Only On 6: Digital Dangers

Only On 6: Digital Dangers
Published: Feb. 11, 2014 at 8:56 PM CST
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Technology is changing the way we live our lives.  In today's world computers, iPads, tablets and smart phones are what some would call a necessity, but it's not just for adults anymore.

These devices are creating a new generation of kids getting more screen time than ever before.  IPads are replacing text books in schools and children are starting to use smart phones at an early age.  Even a baby seat with an iPad attachment is stirring some controversy, allowing children not even old enough to walk to get exposure.

"Oh wow, I haven't seen that.  I think that's horrible because if the baby is barely learning how to walk, then why are they using an iPad?" said Melanie Delong, a Texoma parent.

"Oh no, I'm not using any of that.  Nothing like that," said expectant mother Dominique Stevenson.

The questions becomes, how much screen time is too much?  Experts warn children who get a head start on these devices might pay a price.

"My almost seven-year-old said the other day he had a headache.  So we made him put his iPod Touch down and not play that day," said Delong.

"My little sister is five-years-old and she already needs glasses," said Wichita Falls resident Gilberto Rodriguez.

Frequent exposure and use of these devices comes with some risks.  Nicole Saens, a Nurse Practitioner at the Community Healthcare Center Juarez Medical Clinic has seen the effects first hand.

"It is concerning.  It's starting younger and younger.  So of course, we can expect health outcomes to be affected by that," she said.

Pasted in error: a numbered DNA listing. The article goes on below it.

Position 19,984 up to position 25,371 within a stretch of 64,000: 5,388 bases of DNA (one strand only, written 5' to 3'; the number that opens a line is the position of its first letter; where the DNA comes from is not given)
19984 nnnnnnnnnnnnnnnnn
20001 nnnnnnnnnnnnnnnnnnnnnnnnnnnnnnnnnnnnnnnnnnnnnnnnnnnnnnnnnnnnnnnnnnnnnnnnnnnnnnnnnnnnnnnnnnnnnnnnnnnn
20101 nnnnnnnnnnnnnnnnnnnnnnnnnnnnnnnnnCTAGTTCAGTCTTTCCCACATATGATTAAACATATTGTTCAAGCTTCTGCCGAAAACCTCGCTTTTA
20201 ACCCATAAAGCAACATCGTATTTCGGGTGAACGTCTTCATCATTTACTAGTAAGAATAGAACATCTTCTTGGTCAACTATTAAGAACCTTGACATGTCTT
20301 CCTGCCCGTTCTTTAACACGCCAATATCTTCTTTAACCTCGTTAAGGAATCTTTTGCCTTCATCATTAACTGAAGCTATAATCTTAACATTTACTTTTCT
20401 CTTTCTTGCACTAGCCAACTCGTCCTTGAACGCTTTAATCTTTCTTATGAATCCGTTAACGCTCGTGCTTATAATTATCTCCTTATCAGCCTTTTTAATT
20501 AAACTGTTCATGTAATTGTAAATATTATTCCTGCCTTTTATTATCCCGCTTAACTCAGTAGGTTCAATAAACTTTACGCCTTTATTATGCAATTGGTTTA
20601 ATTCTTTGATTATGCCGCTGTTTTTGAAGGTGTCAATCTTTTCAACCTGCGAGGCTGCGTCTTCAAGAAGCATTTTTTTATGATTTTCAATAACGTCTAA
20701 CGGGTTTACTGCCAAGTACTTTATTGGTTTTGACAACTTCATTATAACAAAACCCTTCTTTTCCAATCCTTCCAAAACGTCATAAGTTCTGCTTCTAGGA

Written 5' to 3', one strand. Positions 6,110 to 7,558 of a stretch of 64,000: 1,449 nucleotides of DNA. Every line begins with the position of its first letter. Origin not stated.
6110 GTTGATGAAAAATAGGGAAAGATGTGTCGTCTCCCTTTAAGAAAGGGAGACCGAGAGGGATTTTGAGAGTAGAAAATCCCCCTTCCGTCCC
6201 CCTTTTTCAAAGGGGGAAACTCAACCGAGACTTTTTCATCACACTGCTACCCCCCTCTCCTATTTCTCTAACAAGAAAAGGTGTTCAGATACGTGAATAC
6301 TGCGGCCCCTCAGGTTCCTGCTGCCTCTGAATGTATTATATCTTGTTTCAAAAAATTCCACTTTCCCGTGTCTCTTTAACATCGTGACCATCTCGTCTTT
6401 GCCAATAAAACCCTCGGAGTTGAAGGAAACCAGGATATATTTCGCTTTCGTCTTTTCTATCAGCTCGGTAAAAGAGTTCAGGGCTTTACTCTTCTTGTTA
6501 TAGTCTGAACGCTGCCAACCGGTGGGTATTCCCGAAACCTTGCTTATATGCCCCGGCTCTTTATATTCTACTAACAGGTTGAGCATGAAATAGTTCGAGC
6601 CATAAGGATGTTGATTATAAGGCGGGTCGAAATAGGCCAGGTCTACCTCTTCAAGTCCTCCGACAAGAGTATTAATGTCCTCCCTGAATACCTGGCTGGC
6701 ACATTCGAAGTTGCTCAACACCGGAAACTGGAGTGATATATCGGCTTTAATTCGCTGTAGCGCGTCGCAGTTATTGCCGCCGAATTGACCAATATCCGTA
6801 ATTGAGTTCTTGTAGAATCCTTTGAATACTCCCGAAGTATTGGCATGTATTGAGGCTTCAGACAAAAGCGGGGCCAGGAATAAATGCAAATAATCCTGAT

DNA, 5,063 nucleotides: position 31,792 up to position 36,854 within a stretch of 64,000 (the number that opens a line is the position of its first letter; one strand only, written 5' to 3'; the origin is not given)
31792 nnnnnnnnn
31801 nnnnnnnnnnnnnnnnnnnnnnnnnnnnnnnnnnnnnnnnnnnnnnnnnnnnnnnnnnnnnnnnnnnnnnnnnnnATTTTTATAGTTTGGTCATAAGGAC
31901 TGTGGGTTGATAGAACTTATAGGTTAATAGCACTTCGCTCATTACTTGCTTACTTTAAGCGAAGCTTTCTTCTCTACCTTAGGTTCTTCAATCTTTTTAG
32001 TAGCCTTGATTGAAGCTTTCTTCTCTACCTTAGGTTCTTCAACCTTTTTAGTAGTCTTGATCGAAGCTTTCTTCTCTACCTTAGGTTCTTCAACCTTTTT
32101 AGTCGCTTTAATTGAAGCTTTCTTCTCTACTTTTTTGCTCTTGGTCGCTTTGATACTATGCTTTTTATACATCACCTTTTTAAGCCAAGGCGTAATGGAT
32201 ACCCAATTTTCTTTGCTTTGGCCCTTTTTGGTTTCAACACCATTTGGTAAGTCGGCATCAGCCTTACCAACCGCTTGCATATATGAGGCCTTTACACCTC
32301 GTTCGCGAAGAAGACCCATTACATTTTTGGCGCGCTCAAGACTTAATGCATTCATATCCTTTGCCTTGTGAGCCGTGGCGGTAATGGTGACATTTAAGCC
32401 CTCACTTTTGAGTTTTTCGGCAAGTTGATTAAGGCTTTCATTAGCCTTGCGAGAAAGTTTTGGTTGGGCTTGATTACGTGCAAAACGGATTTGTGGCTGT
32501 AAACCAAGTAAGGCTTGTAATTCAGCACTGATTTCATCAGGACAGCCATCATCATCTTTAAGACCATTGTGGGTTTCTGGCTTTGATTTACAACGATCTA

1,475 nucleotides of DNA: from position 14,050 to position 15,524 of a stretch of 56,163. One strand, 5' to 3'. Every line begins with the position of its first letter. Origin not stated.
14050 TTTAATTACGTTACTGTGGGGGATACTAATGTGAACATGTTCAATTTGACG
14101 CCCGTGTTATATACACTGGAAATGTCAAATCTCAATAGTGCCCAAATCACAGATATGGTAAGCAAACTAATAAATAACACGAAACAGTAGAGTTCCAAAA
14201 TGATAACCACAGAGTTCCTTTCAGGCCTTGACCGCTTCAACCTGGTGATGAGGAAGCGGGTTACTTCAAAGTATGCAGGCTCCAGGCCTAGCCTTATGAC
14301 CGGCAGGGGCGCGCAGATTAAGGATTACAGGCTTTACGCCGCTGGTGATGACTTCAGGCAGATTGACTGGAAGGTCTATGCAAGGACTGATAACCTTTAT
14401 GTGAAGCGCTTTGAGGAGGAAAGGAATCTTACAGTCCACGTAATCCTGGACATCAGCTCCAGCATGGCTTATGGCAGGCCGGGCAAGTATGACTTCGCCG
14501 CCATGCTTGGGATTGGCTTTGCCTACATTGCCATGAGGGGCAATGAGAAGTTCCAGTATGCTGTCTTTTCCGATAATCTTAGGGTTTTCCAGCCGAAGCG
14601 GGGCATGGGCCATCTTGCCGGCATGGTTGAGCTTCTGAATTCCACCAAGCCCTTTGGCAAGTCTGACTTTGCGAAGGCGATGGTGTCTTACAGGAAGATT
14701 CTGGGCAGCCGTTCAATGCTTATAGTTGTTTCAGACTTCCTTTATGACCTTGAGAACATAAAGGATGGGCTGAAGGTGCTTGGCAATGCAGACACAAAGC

The average American child over the age of eight spends seven hours a day using some type of device, such as a computer, iPad or smart phone.  Healthcare experts stated, that's more hours than some actually spend sleeping.

Too much screen time can result in what's known as Computer Vision Syndrome.  Symptoms include eye strain, headaches, dry eyes, blurry vision, neck and shoulder pain.

"It's a product of our society I suppose.  Being in a poorly lit room causes increased strain on the eyes, and the contrast on the screen between the white background and dark lettering causes the eye to have to work a little bit harder," said Saens.

Children are also holding devices too close to their faces, which are supposed to be kept at least 18 inches away.

"It's not just computers, but video games too.  You have to make sure they're not far sighted, not near sighted, they don't have astigmatism and we need to make sure that their refocusing ability is working normally," said Dr. Tom Sheriff, Optometrist for more than 30 years.

To ease strain on the eyes, Dr. Sheriff recommended children conduct what's known as the 20-20-10 rule.

"If you looked at the computer screen for 20 minutes, you should look at something at least 20 feet away for 10 seconds.  Take a break, let your eyes relax and then come back to it," he said.

The American Academy of Pediatrics has published guidelines which recommended no more than one to two hours maximum screen time per day for children up to 18, stressing moderation as key.

As technology continues to improve and newer devices fall into the hands of children, experts said it's important for parents to limit exposure children have to these devices and be aware of digital dangers.

"There are definitely good and bad things with the computer use.  I think we just need to be educated about both aspects, which is the important thing," said Dr. Sheriff.

Experts also recommended children turn away from any screen at least 30 minutes before bed.  Studies show screen time limits the body's ability to produce Melatonin and can make it tough to get a good night's sleep.

Cynthia Kobayashi, Newschannel 6.